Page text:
Even for a world-class runner, there’s a lot to learn about the AlterG anti-gravity treadmill, so David McNeill decided to make it the focus of his graduate research.
Now on the verge of a master’s degree in exercise physiology at Northern Arizona University, McNeill said he “can’t wait to present the final results” of a study involving who he calls “six of the best athletes in Flagstaff.”
That assessment is high praise coming from an Olympian with two NCAA championships who was named No. 10 on a list of “50 Greatest Male Athletes” in the Big Sky Conference.
“The data we were able to collect because of their unique abilities is pretty special,” McNeill said.
McNeill focused on the relationship between velocity and oxygen consumption at various levels of “unloading”—effort, essentially—on the AlterG, which allows runners to perform at less than their full bodyweight. The real question is just how fast they need to run.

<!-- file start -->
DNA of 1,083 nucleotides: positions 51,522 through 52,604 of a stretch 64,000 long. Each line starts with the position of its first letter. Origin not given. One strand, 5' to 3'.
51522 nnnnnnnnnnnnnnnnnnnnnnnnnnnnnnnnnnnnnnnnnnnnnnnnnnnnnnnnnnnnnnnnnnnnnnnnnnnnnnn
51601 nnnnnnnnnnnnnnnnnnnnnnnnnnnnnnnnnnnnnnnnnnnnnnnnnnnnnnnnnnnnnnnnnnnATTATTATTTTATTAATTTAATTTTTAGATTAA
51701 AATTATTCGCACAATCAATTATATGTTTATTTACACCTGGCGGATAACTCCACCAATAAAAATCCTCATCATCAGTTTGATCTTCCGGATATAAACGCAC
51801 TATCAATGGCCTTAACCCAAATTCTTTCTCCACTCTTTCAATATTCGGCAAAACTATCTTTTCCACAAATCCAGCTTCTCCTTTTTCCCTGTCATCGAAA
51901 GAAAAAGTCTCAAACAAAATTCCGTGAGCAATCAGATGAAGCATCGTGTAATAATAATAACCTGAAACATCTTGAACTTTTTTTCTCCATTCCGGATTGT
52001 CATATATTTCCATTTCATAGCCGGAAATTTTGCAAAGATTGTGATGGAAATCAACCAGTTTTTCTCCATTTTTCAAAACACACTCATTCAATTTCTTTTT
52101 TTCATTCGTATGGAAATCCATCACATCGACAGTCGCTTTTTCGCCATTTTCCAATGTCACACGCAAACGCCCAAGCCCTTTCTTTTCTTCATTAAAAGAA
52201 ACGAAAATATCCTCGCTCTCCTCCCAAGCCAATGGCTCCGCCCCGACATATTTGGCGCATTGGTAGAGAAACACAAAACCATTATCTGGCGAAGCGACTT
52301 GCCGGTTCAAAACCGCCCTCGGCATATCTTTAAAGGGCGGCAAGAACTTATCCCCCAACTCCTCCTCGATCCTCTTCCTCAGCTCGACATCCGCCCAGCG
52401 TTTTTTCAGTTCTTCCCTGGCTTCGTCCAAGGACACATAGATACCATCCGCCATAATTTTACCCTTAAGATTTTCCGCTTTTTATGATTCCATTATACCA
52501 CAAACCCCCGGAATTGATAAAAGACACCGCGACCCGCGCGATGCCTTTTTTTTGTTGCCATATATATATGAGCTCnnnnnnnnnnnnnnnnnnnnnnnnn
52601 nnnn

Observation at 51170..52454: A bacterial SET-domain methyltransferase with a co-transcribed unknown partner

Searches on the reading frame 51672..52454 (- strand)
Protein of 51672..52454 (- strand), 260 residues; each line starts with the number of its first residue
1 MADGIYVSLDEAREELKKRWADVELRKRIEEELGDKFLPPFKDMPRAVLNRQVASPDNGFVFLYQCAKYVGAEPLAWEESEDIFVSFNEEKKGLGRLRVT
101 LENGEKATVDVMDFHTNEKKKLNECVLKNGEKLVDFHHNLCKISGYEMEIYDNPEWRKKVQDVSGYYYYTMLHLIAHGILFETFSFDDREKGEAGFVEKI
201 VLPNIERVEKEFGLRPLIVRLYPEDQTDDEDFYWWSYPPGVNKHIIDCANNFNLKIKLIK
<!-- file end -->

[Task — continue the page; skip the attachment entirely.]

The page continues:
“Can we simply plug in values to a single formula? It seems as though it might not be that simple,” McNeill said.
Much clearer is McNeill’s appreciation of his pursuit.
“It’s just been such a pleasure and thrill to be getting my master’s doing research into something that has been such a huge part of my life—running,” McNeill said. “From the athlete and researcher’s perspective, it’s exciting to be answering questions that could potentially help fellow athletes quantify how they train on the AlterG.”